Apr 7, 2013; Toronto, Ontario, CAN; Toronto Blue Jays catcher Henry Blanco (22) talks to Toronto Blue Jays starting pitcher R.A. Dickey (43) after Boston Red Sox third baseman Will Middlebrooks (not pictured) homerun in the first inning at the Rogers Centre. Mandatory Credit: John E. Sokolowski-USA TODAY Sports

The Blue Jays Bandwagon Goes Up And Down

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for·ti·tude [fawr-ti-tood, -tyood]
noun
mental and emotional strength in facing difficulty, adversity, danger, or temptation courageously.

There is a certain amount of fortitude that is involved with being a fan of any Major League Baseball team. The commitments by the fans are the lifeblood of an organization, so as the players win and lose on the field, the fans at home or in the stands live and die by the knife as well.

Since 1993, the fans of the Toronto Blue Jays have been forced to exercise massive amount of fortitude while enduring one losing season after another. For 19 consecutive years, those fans held onto the hope that Toronto would return to its glory days, only to be disappointed when the season ended without a playoff appearance.

That fortitude was rewarded by the club this offseason, when the Blue Jays opened the coffers and committed to building a winner. The acquisitions of R.A. Dickey, Josh Johnson, Jose Reyes, Melky Cabrera, Mark Buehrle, Emilio Bonifacio, and Maicer Izturis helped to generate a buzz around this team that has not been felt in years. Longtime fans began to brim with excitement. New fans jumped on the bandwagon. The World Series tickets were already being printed in some minds, all before a single pitch was thrown on the season.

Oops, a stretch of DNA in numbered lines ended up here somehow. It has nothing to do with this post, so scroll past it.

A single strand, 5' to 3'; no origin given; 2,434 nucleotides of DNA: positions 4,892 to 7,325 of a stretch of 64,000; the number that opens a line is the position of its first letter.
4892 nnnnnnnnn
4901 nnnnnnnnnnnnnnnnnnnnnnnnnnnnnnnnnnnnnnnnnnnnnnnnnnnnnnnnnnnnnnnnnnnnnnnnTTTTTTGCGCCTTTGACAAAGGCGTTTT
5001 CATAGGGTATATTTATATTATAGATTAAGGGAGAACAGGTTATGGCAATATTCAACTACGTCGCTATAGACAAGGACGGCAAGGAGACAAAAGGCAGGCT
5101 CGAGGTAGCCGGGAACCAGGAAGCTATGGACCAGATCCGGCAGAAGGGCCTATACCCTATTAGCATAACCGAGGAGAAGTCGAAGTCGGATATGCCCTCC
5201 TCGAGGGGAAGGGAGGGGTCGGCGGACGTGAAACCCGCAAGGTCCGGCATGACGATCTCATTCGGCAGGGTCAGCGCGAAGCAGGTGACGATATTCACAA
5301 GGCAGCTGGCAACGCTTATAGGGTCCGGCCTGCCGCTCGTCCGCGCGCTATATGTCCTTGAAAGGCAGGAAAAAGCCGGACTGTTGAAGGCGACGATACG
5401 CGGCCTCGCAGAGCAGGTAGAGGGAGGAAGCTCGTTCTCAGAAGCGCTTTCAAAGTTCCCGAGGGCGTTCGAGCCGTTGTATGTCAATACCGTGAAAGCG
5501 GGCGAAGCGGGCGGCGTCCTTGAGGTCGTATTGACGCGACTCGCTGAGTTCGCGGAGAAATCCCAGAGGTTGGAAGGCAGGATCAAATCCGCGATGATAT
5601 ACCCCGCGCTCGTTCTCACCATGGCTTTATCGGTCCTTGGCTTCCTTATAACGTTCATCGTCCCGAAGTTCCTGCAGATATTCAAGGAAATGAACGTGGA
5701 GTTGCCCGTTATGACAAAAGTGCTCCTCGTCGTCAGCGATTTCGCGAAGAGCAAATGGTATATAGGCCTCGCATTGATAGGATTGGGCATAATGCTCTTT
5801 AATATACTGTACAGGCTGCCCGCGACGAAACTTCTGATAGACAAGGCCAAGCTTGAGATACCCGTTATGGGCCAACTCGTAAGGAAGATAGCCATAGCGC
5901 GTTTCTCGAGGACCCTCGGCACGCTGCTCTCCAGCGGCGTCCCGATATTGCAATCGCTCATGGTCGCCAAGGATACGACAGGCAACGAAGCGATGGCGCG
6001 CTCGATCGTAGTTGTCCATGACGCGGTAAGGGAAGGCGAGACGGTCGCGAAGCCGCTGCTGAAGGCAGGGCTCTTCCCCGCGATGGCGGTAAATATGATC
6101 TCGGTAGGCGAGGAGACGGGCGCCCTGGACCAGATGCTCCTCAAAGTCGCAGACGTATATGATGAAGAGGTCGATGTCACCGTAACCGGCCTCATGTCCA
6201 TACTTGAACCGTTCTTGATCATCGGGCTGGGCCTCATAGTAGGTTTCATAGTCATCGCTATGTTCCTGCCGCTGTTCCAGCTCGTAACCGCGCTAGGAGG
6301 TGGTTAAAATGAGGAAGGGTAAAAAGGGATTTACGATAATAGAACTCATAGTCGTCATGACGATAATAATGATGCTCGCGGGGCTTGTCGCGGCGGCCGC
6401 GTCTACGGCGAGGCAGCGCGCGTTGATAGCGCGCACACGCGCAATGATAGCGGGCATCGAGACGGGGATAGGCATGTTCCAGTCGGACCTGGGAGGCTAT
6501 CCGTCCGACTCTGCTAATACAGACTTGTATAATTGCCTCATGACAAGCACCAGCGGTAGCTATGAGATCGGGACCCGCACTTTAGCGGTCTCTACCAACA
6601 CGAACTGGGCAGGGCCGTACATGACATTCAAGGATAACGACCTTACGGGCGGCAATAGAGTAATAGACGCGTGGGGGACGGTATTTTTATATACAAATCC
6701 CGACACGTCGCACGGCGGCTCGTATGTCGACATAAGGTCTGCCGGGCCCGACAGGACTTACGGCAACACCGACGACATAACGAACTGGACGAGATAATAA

Yet, here we stand on April 10th, barely a week and a half into the season, and fans are already in a state of unrest. Twitter is abuzz with hashtags of #FireGibby, #FireBeaston, and #FireAA. Prized acquisition R.A. Dickey is being booed off the mound in just his second start of the season.

We all need to take a deep breath and consider the entire picture here before we start lining up at the bridge.

At 2-5, the Blue Jays are obviously not playing up to par yet. That considered, we are talking about a team that has played 7 games of a 162 game schedule. That’s 4.3% of the season, not exactly a sample size worth getting riled up about. Let’s hold until August 1st, and if the Blue Jays are sitting there 10 games out of first place like they were a year ago, then you have my permission to light the torches and grab your pitchforks.

As for Dickey, or any other member of the pitching staff that is under-performing at this stage of the season, we need to relax and look at the bigger picture there as well.

In his third start of 2012, Dickey surrendered 8 earned runs in 4.1 innings against the Atlanta Braves. Dickey would surrender 5 earned runs in a start just three more times for the remainder of the 2012 season and that campaign ended with a Cy Young award, won on the back of a 20-6 record, a 2.73 ERA, and a 8.9 K/9 ratio.

For his career, Mark Buehrle owns a 24-25 mark in the month of April with a lifetime ERA of 4.26 during the season’s first month. Yet, we are talking about a pitcher who owns a career record of 174-132 with a 3.83 ERA over a 14-year career.

I could move down the batting order, through the rest of the rotation, and the bullpen, but it would be redundant. These players understand, just like any true fan would, that you cannot afford to panic after some poor early results.

The mettle of this team will be tested from time to time throughout the season, and the Blue Jays will enjoy their ups and downs. The true nature of this team will be defined by how they rise above it and put the train back on the tracks, and trust me, this team will find a way to right this ship.

As fans, we owe it to this team and the dedication they showed this winter to give them more than 7 games before we declare them dead. After all, we’ve waited 19 long seasons, I think we can hold out longer than 8 days.

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